Renown Cameroonian Filmmaker, Mr Jean Marie Teno captured this real live incident of vigilante injustice in Cameroon in his 1999 documentary film. In the film, the producer would document the troubling events which he witnessed in his village. One of them being a young boy who was nearly lynched by a mob depicting the people’s justice in a lawless state. He also delves into the tradition that ordains men as ultimate rulers of the family while attending a wedding and discuses the fate of a journalist imprisoned without a trial for writing an article about the health of the president.
This is a very poignant film which demonstrates the regrettably sad reality of our society. In the poverty that reigns, a man’s live becomes equal to that of chickens. I had a chance of meeting this humble filmmaker at an African film festival at my school and his work is simply amazing. For those of you doubt Cameroon’s ability to produce quality film I would advice you not to rule it out until you have watch his movies.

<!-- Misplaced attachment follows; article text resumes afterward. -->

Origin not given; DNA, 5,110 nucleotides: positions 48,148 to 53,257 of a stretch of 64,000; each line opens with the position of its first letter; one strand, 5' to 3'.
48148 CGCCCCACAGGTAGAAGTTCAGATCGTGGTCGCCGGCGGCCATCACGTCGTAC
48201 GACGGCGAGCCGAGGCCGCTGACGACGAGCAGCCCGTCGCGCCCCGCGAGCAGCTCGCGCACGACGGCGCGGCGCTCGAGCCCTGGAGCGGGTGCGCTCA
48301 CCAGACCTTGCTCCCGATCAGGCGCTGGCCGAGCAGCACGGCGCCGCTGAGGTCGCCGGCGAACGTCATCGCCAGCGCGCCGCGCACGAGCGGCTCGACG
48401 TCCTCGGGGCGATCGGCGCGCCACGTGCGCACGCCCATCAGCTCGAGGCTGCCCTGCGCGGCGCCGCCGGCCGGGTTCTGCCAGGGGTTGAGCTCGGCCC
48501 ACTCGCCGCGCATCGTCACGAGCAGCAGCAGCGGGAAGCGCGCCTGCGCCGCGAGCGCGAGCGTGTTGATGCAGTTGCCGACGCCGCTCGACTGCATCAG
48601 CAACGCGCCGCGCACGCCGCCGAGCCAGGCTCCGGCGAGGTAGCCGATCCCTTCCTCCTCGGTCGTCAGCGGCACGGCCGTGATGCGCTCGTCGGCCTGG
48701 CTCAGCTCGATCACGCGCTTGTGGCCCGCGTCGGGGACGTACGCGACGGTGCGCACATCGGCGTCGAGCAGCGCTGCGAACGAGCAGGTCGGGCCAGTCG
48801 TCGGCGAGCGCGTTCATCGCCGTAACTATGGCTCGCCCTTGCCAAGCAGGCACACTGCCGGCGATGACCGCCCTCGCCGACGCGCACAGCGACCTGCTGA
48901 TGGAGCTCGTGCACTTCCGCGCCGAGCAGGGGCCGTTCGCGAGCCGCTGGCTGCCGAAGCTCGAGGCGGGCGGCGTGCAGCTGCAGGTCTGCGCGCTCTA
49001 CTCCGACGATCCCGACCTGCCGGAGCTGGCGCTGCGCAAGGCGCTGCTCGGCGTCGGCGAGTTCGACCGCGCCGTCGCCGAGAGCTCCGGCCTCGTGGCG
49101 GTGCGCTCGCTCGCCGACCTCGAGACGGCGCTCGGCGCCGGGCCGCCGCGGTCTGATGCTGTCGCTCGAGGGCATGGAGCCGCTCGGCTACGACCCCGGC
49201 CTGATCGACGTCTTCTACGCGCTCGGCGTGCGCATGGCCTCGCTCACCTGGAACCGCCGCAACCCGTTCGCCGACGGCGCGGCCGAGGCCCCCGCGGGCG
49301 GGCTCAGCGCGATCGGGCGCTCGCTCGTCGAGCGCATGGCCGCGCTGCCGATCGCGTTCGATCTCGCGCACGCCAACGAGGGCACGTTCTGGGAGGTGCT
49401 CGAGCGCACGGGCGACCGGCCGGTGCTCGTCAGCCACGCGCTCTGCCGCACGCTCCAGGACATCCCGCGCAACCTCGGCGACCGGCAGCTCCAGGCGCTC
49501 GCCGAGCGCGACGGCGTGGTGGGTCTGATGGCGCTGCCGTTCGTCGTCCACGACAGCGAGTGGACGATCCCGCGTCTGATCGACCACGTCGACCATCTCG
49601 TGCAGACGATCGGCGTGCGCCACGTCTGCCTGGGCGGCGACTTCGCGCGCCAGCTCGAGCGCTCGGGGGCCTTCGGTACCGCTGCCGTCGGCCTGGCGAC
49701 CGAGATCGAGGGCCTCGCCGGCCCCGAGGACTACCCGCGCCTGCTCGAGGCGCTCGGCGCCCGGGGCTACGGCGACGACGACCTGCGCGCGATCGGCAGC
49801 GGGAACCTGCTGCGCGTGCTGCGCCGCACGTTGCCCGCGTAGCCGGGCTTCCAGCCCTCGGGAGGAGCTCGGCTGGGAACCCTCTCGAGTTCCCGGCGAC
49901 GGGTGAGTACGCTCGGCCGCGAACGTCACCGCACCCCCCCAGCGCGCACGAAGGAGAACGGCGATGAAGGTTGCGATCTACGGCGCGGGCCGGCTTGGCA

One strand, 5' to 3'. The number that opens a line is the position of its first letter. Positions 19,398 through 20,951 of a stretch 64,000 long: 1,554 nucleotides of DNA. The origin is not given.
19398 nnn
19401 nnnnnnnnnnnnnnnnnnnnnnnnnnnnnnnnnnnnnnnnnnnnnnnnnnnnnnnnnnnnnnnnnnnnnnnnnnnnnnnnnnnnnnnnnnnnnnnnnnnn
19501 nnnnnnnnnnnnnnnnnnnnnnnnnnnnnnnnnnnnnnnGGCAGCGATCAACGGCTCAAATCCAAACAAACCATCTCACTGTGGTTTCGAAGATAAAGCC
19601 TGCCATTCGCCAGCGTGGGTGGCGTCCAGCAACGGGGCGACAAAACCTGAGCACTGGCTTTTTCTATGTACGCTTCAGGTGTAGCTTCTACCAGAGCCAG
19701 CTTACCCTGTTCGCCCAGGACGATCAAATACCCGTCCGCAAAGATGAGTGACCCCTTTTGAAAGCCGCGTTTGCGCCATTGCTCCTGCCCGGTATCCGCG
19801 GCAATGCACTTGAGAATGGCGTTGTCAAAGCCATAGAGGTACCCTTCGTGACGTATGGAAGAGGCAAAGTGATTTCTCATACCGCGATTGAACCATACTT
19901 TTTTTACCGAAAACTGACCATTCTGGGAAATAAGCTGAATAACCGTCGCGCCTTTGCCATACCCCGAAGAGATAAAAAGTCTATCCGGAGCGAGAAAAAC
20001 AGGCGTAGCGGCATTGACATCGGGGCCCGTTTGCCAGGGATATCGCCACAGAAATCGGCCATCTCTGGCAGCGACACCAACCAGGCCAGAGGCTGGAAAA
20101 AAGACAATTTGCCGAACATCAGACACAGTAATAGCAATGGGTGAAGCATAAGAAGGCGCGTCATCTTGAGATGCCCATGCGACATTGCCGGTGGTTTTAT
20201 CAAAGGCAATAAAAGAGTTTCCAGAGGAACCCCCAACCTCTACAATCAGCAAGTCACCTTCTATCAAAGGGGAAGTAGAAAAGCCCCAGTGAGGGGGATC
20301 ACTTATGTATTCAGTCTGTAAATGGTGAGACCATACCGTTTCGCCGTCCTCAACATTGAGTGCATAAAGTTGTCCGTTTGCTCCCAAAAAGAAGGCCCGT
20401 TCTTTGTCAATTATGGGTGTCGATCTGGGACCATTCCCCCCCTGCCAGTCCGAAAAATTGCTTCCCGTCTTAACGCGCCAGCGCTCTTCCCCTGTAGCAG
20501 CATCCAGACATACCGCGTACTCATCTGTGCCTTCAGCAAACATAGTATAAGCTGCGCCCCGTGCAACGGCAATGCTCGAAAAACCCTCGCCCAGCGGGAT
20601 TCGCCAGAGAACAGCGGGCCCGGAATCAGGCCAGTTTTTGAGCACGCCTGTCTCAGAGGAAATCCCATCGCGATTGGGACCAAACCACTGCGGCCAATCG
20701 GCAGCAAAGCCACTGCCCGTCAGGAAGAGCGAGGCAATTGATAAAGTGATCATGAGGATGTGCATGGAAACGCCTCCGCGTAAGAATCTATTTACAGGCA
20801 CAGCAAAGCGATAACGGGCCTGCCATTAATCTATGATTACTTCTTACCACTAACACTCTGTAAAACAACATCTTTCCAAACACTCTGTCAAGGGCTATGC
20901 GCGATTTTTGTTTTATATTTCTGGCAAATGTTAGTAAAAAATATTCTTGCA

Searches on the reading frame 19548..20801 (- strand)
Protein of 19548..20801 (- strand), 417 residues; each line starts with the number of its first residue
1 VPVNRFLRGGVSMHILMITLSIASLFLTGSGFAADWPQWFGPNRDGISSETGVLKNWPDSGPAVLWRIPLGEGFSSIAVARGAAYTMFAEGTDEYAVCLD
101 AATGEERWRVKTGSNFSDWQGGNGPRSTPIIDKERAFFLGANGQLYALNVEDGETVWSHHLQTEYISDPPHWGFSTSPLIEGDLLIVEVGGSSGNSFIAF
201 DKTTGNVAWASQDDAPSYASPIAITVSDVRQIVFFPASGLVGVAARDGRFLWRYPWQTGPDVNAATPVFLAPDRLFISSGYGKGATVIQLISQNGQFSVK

“Chef” is just one among several of his very praised works with “Clandestine” most often referred to as “Clando” ranking high in his resume.
In this movie, a proud and determined hunter sets out, “leaving behind his village ravaged by a terrible drought. All the villagers came out to wish him well, and everyone gave what he could: an egg, a handful of peanuts or a few kola nuts…
As in the folktale, Sobgui, a former computer programmer who now drives a “clando” cab in Douala, flees to Europe to escape a life in Cameroon which has become unbearable. In Cologne (Germany), Sobgui joins a community of African emigrants. Most are hard-working and ambitious people. Sobgui begins a love affair with Madeleine, a German political activist who encourages Sobgui and his friends to return home and fight for change.”
Please visit this talented Cameroonian film maker for more info on his work and for purchases at http://www.jmteno.us/
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